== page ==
Functional Polysaccharide Composite Nanoparticles from Cellulose Acetate and Potential Applications

Authors

  • Martin R. Kulterer,

    Corresponding author
    1. Institute of Chemistry and CePoL, Karl-Franzens University Graz, Nawi Graz, Heinrichstraße 28, AT-8010 Graz, Austria
    • Institute of Chemistry and CePoL, Karl-Franzens University Graz, Nawi Graz, Heinrichstraße 28, AT-8010 Graz, Austria.
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  • Victoria E. Reichel,

    1. Institute of Chemistry and CePoL, Karl-Franzens University Graz, Nawi Graz, Heinrichstraße 28, AT-8010 Graz, Austria
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  • Rupert Kargl,

    1. Institute of Chemistry and CePoL, Karl-Franzens University Graz, Nawi Graz, Heinrichstraße 28, AT-8010 Graz, Austria
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  • Stefan Köstler,

    1. Joanneum Research, Materials, Steyrergasse 17, AT-8010 Graz, Austria
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  • Velina Sarbova,

    1. Institute of Organic Chemistry and Macromolecular Chemistry, Kompetenzzentrum Polysaccharidforschung, Friedrich Schiller University of Jena, Humboldstrasse 10, D-07743 Jena, Germany
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  • Thomas Heinze,

    1. Institute of Organic Chemistry and Macromolecular Chemistry, Kompetenzzentrum Polysaccharidforschung, Friedrich Schiller University of Jena, Humboldstrasse 10, D-07743 Jena, Germany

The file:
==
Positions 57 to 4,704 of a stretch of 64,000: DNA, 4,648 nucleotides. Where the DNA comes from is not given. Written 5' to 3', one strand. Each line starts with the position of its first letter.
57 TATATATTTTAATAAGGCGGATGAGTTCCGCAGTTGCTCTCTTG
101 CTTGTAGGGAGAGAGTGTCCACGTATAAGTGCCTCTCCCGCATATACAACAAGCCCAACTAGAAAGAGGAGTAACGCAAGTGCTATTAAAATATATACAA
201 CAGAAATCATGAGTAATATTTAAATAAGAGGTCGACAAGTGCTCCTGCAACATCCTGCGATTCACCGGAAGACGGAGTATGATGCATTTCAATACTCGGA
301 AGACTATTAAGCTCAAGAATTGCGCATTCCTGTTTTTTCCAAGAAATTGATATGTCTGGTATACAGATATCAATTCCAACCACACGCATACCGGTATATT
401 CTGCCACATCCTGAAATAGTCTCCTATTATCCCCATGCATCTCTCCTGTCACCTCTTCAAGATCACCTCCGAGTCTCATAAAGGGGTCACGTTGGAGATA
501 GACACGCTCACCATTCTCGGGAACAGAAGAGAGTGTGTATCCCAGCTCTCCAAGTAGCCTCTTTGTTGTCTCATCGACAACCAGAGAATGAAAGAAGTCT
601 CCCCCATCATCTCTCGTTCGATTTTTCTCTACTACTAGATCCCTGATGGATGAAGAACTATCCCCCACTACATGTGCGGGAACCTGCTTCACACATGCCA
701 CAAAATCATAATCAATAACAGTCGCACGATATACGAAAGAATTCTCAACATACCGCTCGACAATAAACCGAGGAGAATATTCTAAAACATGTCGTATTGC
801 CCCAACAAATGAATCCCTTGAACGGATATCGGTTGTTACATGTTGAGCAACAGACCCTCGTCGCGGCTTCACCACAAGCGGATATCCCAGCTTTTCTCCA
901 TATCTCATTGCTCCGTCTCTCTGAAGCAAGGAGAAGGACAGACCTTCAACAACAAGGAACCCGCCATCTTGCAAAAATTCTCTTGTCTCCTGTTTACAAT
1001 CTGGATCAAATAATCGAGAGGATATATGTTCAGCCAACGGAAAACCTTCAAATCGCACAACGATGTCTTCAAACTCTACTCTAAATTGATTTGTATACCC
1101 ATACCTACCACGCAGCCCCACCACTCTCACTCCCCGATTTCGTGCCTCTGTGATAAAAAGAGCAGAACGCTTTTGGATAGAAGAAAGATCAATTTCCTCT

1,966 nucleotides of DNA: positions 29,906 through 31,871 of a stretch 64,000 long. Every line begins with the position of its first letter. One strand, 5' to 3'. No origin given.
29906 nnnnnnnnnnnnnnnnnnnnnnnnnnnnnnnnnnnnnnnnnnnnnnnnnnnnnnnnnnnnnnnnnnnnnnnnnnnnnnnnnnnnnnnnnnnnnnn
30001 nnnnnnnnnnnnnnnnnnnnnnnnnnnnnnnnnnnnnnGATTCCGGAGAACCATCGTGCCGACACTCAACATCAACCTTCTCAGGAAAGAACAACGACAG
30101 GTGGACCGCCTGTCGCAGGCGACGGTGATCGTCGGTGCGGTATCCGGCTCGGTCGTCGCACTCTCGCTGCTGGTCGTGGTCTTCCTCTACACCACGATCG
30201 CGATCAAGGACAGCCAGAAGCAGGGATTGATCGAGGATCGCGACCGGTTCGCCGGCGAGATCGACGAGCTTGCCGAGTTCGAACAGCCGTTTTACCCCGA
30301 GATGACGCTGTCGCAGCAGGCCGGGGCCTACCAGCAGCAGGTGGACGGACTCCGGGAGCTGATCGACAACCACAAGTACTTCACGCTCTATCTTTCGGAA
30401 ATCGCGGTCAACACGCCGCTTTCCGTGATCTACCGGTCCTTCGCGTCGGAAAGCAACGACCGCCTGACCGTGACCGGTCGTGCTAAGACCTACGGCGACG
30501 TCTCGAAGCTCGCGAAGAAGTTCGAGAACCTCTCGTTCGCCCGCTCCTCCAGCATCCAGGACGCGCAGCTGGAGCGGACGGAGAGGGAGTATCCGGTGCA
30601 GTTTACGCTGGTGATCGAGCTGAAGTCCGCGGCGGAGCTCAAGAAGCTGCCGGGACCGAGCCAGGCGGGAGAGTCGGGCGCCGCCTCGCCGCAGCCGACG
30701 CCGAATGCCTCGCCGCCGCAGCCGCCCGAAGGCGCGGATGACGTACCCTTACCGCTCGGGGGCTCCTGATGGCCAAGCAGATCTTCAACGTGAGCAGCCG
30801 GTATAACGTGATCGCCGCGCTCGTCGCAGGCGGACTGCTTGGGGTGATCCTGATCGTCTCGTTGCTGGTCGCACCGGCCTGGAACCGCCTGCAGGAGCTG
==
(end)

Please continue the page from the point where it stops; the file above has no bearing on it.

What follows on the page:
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  • Karin Stana-Kleinschek,

    1. Laboratory for Characterization and Processing of Polymers, University of Maribor, Smetanova Ulica 17, SI-2000 Maribor, Slovenia
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  • Volker Ribitsch

    Corresponding author
    1. Institute of Chemistry and CePoL, Karl-Franzens University Graz, Nawi Graz, Heinrichstraße 28, AT-8010 Graz, Austria
    • Institute of Chemistry and CePoL, Karl-Franzens University Graz, Nawi Graz, Heinrichstraße 28, AT-8010 Graz, Austria.
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Abstract

An in situ technique for preparing composite nanoparticles from hydrophobic cellulose acetate and hydrophilic polysaccharides using nanoprecipitation is presented. This technique allows the nanoparticles’ surface properties to be tuned very specifically. Spherical, narrow-size-distributed composite nanoparticles of different size, charge, functionality, and increased stability can be generated by using hydroxyethyl cellulose, carboxymethyl cellulose, low molecular weight chitosan, and amino cellulose. The influence of the pH and hydrophilic polysaccharide content in the particle formation is shown. The pH- and ionic strength- effective zeta-potential functions are evidence of the presence of functional polysaccharides at the nanoparticle surface. The in situ technique is compared with the adsorption of hydrophilic polysaccharides onto cellulose acetate nanoparticles in two steps. The great potential of in situ prepared composite nanoparticles in the pharmaceutical industry and bio- or food technology, as carriers of hydrophobic substances in aqueous media and for specific surface modifications, e.g., to selectively introduce strong antimicrobial properties, is illustrated.

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